Long before 1973, Elvis Presley had established himself as one of the most famous entertainers in history. The irony is that a lot of baby boomers had never seen him perform an entire concert because they were too young during his golden hit-making years, from 1956 to 1962. While he still put out records, Elvis had spent most of the 1960s making mediocre movies for MGM.
The popularity of British rock groups, and later a slew of new American artists, may have unnerved the King. “Viva Las Vegas,” one of his most memorable tunes, only reached a high position of 40 on the Billboard singles chart in 1964, and its failure to do better was a reflection of the Beatles’ dominance of everything music-wise that year.
After years of playing the Las Vegas Hilton, Elvis had started touring again in the early ’70s. His four sold-out shows at Madison Square Garden in 1972 received rave reviews. “Burning Love,” released in the summer of 1972, was his biggest hit in a decade. Presley was then brimming with confidence when RCA Records approached him about doing a concert in one of his favorite locales, Honolulu, that would be broadcast live around the world on Jan. 14, 1973 — with the exception of within the United States, because a documentary film, “Elvis on Tour,” was still in movie theaters. NBC would broadcast the concert on April 4, 1973.
It’s funny how a lot of the same things that I both liked and disliked about that concert still hold true 40 years later. Being 15 years old at the time, I loved Elvis’s legendary rock ’n’ roll classics such as “Hound Dog” and “Blue Suede Shoes,” and it hurt to watch him treat both those songs as throwaways.
Another downer was seeing Elvis emulate a Sinatra-style crooner rather than being the rocker I imagined. The fifth song of the concert was the maudlin “You Gave Me a Mountain,” which was a surprise 1969 hit for Frankie Laine. Later that night the King also would cover Eddy Arnold’s “Welcome to My World” and Peggy Lee’s “Fever.”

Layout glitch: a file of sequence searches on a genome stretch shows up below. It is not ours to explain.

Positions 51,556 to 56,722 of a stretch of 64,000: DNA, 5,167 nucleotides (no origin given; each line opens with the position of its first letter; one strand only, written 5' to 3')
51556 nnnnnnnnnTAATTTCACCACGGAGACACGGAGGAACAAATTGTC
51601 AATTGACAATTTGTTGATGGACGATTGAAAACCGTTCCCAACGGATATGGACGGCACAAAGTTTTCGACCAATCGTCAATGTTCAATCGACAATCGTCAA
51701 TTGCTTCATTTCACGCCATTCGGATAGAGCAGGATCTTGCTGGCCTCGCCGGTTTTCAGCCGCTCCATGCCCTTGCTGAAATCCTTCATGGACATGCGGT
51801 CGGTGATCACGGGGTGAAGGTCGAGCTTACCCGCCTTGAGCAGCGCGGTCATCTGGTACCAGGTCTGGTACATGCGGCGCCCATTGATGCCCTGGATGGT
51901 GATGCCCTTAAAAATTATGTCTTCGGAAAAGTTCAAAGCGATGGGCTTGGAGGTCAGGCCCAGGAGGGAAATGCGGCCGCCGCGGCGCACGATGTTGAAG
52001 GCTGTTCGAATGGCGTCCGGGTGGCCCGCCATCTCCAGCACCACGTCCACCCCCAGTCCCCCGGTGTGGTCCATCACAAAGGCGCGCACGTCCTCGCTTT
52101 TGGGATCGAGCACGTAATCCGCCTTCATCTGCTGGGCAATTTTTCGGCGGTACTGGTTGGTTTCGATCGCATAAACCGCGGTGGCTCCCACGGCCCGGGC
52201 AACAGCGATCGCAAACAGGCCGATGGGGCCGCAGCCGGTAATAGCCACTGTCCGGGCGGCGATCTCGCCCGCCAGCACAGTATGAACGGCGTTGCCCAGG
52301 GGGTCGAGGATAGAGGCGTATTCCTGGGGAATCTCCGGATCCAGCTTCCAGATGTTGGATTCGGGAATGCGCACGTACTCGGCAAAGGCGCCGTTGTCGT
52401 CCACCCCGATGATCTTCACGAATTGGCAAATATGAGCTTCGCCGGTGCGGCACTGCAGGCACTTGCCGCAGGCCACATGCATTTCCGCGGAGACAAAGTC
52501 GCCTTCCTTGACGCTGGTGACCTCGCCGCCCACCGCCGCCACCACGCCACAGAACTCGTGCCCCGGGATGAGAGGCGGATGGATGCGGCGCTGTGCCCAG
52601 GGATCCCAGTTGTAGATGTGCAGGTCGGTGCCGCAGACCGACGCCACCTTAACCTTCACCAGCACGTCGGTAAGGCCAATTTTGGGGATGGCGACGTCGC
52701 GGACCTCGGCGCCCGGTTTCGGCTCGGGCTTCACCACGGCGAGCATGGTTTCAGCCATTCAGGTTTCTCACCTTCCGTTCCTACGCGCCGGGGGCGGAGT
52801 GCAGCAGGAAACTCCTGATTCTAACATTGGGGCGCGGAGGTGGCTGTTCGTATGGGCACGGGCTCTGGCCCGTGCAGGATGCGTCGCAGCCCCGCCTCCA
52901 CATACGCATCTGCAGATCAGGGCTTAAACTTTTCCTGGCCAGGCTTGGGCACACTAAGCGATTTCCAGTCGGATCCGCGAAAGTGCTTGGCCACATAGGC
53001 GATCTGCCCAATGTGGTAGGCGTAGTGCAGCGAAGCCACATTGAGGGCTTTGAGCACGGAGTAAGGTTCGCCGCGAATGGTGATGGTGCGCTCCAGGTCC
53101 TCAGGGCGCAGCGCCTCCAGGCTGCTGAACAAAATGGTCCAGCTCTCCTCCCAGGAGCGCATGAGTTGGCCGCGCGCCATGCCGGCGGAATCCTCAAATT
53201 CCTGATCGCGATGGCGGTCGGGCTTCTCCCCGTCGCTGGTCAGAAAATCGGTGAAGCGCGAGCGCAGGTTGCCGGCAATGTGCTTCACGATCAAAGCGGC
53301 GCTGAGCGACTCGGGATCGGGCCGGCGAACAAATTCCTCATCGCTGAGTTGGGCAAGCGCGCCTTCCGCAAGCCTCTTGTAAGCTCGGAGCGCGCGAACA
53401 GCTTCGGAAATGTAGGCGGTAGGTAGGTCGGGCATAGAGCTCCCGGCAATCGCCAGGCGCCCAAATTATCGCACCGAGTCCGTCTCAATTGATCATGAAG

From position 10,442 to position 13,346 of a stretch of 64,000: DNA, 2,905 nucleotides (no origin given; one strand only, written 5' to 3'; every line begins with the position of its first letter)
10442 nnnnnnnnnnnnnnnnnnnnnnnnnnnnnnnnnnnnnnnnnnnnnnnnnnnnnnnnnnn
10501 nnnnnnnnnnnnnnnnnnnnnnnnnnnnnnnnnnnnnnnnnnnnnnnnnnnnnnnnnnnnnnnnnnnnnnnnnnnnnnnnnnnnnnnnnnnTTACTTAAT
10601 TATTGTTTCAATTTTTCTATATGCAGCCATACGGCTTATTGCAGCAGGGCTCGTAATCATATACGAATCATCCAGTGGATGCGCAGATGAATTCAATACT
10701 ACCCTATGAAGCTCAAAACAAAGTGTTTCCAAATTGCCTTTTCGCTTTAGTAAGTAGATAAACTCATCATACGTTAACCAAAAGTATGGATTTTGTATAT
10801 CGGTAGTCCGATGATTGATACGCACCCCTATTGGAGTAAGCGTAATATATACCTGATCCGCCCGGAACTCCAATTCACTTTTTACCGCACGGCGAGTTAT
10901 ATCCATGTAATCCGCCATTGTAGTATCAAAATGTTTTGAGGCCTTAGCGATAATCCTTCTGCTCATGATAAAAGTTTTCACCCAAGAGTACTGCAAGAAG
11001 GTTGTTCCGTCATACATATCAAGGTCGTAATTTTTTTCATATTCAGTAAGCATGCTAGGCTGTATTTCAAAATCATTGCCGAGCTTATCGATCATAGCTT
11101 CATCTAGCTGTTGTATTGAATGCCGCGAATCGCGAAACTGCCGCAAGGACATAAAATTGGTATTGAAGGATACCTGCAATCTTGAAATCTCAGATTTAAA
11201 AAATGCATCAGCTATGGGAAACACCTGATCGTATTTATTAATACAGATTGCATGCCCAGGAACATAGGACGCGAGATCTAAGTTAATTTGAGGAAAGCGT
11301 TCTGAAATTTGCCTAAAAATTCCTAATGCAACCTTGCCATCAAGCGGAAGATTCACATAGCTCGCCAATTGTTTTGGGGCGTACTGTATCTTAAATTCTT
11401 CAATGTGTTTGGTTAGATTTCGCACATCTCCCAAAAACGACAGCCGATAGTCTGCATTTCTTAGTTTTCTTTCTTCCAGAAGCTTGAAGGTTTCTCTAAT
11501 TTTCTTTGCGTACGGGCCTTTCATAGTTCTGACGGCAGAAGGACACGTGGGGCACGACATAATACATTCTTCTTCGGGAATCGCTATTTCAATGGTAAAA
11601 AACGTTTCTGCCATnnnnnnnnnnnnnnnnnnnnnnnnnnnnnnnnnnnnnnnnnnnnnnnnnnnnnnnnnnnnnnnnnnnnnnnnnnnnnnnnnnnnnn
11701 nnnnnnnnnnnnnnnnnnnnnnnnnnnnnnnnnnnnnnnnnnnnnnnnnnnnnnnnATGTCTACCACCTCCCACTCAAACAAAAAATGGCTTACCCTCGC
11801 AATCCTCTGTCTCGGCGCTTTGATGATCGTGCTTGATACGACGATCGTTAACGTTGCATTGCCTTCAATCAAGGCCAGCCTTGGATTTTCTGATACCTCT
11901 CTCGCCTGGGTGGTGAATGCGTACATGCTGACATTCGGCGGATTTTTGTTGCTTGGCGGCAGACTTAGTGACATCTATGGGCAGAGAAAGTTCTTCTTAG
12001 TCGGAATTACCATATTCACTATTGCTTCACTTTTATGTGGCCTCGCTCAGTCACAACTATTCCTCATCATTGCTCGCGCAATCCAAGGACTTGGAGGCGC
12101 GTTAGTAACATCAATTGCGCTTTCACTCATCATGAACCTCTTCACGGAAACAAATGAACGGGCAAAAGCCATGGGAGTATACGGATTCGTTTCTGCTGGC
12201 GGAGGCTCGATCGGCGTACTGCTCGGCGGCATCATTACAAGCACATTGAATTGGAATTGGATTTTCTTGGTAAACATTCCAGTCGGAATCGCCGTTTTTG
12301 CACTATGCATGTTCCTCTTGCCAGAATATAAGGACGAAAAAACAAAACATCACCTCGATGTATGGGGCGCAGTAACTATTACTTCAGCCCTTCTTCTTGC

There were some positives, however. Elvis showed that he could still rock when he wanted to with a lively rendition of Chuck Willis’ “See See Rider” and an update on one of his own hits, “A Big Hunk o’ Love.”
Elvis had a quick wit. In “Suspicious Minds,” he added a lyric. “You know that I’d never lie to you … No, not much!” At the end, he threw in “Lord, don’t let my pants split!’ referring to the famous tight white jumpsuit he wore for the show.
Sadly, “Aloha from Hawaii” was in retrospect Elvis’ last big hurrah. It’s worth a listen for that reason alone.
Rita Wilson is a talented film actress who is, fairly or not, best known for being married to actor Tom Hanks. Unbeknownst to most, Wilson is a singer, and judging by her debut album, “AM/FM,” a very good one.
The title refers to the memorable hit songs that Wilson heard on various radio stations in her native Los Angeles when growing up in the 1960s and the early 1970s. You remember the kind of hits heard across the dial back then.
Wilson wisely does not overpower on Mount Rushmore-style pop anthems such as “Never My Love,” “Wichita Lineman,” “Cherish,” “Angel of The Morning” and “Will You Still Love Me Tomorrow?” — content to gently sing along to John Willis’ acoustic guitar licks and Matt Rollings’ excellent piano.
“Come See About Me,” which was an early Supremes’ hit but was subsequently covered much better by both Junior Walker & the All-Stars and Mitch Ryder & the Detroit Wheels, is handled adroitly by Rita. Wilson nicely conveys the mixed signals of the lyrics, as in one stanza she realizes that her relationship is over while in the next she fantasizes that her ex will be returning in the not-so-distant future.
The best track here is “Walking in The Rain,” which is closer in style to the Jay & the Americans’ 1969 hit recording than the 1964 Ronettes’ original. Wilson lacks the vocal power of Jay Black but conveys the joyous lyrics of being in love perfectly.
Interestingly, Wilson will be competing with her husband this month. Hanks will be opening on Broadway in “Lucky Man,” a show about the late journalist Mike MacAlary. Rita will be appearing at Below 54, the site of the legendary Studio 54 nightclub, from April 14 through 20, where she will undoubtedly perform many of the songs on this album.